Eight Successful Filipino Entrepreneurs Who Started Small
According to Chinese philosopher Lao Tzu, “The journey of a thousand miles begins with a single footstep.”
All growth springs from the beginning. Major historical changes didn’t occur overnight—they happened in gradual stages, through slow, protracted movements. The same applies in the world of business. It is said that the great entrepreneurs are the daring ones, the constantly-changing movers—those who, despite humble beginnings, persisted with grit, drive and guts, who trusted their inner voice against doubt, who believed in their vision and strived to be better, and who decided to take a step, which made all the difference.
Such are the stories of these eight individuals, all of them successful Filipino entrepreneurs. Equally visionary founders, these men and women followed a similar path: they started small, took risks, and eventually expanded their businesses.
1. Socorro Ramos – National Book Store
Socorro Ramos entered the publishing and retail industry by working as a salesgirl at a bookstore. At the age of 19, she opened National Book Store in Escolta with her husband with a capital of P200, selling books and school supplies to students. At that time, Manila was under the control of the Japanese, who imposed censorship on books and periodicals. To augment their earnings, she and her husband resorted to selling other items like candles and soaps.
After the post-war boom proved profitable for the company, ushering in bigger revenues, the Ramoses opened a nine-story building along Avenida. At 95, she still believes in the time-honored tradition of “hands-on approach” in business. She even designed the company’s logo herself.
2. Tony Tan Caktiong – Jollibee
Tony Tan Caktiong used to operate an ice cream parlor, before converting it into a fast food restaurant called Jollibee. With a starting capital of P350,000, the young Caktiong opened two branches in Cubao and Quiapo, together with friends who supported his idea.
Caktiong decided to serve hamburgers, fried chicken, and spaghetti to customers when they started looking beyond the usual ice cream. Eventually, the business grew, and he had to hire more employees. By knowing the Filipino market, Jollibee managed to excel as a fast food powerhouse.
3. Edgar Sia – Mang Inasal
Hailing from Iloilo City, Edgar Sia dropped out of college to pursue his own laundry and photo-developing business at the age of 19. In 2003, 26-year old Sia decided to open the barbecue fast food restaurant Mang Inasal—Ilonggo for “Mr. Barbecue.” The first branch was built at a mall parking lot in his home city.
The restaurant took off. When Tony Caktiong heard about Sia’s burgeoning business, he decided to buy Mang Inasal for a total of P5 billion. Sia eventually put the sales of Mang Inasal to other investments like banking and healthcare. At 42, he’s considered the country’s youngest billionaire.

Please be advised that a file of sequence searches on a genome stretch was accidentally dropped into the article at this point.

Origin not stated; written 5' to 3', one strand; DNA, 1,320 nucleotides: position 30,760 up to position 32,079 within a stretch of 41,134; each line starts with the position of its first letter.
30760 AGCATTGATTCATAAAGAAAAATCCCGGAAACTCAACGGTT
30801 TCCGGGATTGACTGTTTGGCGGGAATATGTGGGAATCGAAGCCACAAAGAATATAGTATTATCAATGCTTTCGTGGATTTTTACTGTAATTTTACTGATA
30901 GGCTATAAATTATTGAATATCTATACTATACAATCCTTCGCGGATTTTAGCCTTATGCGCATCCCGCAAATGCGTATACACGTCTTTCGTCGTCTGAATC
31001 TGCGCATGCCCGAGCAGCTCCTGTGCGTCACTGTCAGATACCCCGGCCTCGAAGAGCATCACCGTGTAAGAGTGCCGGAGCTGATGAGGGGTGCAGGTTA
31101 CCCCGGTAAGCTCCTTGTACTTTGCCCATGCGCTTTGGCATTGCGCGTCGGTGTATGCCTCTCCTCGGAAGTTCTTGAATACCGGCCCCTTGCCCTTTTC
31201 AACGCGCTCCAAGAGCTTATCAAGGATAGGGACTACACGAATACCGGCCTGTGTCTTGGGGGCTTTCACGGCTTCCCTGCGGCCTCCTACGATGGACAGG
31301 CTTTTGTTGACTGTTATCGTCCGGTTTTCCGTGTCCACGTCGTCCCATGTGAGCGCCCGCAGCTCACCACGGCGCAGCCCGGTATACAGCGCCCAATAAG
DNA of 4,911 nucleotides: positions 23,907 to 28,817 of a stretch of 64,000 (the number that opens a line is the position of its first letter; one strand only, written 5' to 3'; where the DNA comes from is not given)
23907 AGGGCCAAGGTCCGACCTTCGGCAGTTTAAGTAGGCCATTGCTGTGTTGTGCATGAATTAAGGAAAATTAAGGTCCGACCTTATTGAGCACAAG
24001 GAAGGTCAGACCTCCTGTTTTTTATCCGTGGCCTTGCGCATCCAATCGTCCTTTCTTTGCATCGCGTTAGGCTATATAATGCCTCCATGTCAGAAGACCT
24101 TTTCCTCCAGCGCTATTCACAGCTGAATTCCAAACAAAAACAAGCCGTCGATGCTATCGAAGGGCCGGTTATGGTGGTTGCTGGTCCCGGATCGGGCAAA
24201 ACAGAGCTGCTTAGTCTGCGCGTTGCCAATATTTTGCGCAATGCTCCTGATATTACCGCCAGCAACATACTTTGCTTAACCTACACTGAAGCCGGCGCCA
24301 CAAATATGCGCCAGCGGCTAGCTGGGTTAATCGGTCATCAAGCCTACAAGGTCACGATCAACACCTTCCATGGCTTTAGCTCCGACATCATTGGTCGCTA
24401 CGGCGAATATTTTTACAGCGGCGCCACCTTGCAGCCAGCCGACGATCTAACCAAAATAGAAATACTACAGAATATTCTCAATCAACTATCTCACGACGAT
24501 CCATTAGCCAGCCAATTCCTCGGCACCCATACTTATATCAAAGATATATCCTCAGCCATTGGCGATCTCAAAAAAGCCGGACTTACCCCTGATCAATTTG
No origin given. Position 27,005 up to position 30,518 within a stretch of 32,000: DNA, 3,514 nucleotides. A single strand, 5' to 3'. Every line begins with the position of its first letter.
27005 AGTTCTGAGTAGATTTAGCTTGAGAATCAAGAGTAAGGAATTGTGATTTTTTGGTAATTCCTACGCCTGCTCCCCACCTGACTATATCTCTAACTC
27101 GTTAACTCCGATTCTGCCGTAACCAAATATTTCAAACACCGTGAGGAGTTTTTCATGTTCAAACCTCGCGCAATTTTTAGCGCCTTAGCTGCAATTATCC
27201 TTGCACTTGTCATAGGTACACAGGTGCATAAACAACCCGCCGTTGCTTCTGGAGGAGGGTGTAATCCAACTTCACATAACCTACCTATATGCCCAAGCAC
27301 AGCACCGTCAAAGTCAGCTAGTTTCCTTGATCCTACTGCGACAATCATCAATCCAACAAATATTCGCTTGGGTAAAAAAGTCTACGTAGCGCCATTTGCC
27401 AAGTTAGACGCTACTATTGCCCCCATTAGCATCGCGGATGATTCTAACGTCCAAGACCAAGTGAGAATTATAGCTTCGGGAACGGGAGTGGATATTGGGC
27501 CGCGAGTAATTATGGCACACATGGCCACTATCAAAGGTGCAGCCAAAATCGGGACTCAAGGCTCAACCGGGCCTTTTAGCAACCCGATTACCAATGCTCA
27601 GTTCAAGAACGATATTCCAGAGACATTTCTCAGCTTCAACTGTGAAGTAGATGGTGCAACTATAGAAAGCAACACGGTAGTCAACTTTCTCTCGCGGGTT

4. Cresida Tueres – Greenwich Pizza
In 1971, Cresida Tueres started Greenwich as a small over-the-counter pizza store in Greenhills. Tueres had a knack for cooking. Her friends loved the food she served so much that they decided to buy their own Greenwich franchise.
Impressed with Tueres’s business acumen and the growth of Greenwich, Jollibee Foods Corporation obtained a deal in 1994 to acquire 80% of Greenwich’s shareholding. Since then, the pizza parlor branched out to include other dishes in its menu. In 1997, Greenwich had a record sale of P1 billion.
5. Milagros, Clarita, and Doris Leelin – Goldilocks
With only two cake displays and ten employees, Milagros, Clarita, and Doris Leelin started Goldilocks at a 70-sq-m building space in Makati. Sisters Milagros and Clarita loved baking and decided to pursue their passion into business. With the help of their sister-in-law Doris, the Leelins opened their first branch.
In 1991, Goldilocks launched its franchising program. As of 2015, the bakeshop chain had almost 400 stores across the country, with other branches in the USA, Canada, and Southeast Asia. From a modest capital of P66,000, Goldilocks is now a multi-million food enterprise with more than 4,000 employees.
6. Joe Magsaysay – Potato Corner
The young Magsaysay left school to bust tables, wash plates, and work on the cash register at a fast food chain. In a few years, he became a manager, handling five stores.
With his background and skills in store management, Magsaysay’s friends asked him to handle Potato Corner, of which he was a co-founder. They pooled their money together and started the food cart business in 1992, offering franchises left and right. Today, Potato Corner has more than 550 stalls in the Philippines and around the world.
7. Asiang Reyes – The Aristocrat
In the 1930s, Asiang Reyes started The Aristocrat as a mobile canteen in Luneta, serving sandwiches filled with adobo and other Filipino viands. Hotdog trucks were in vogue at that time. Reyes created her own version of merienda for park-goers.
Reyes was supposed to name the canteen “Andy” after her eldest son, but changed it to Aristocrat instead. The canteen prospered, and Reyes and her husband decided to turn it into a full-time restaurant.
8. Araceli and Jun Manas – Hen Lin
Using the recipes they learned from a Chinese chef and a capital of P30,000, Araceli and Jun Manas started Hen Lin in 1983. Jun worked for an insurance firm while his wife Araceli worked in a bank. The couple had to learn the intricacies of the business themselves. At night, they practiced making siomai or dumplings.
The Manas couple opened the first Hen Lin store in SM Makati, which was well received for its delicious dim sum offerings. 30 years on, Hen Lin is popular in many malls, offering various products such as hopia, noodles, congee, rice toppings, and breakfast food.
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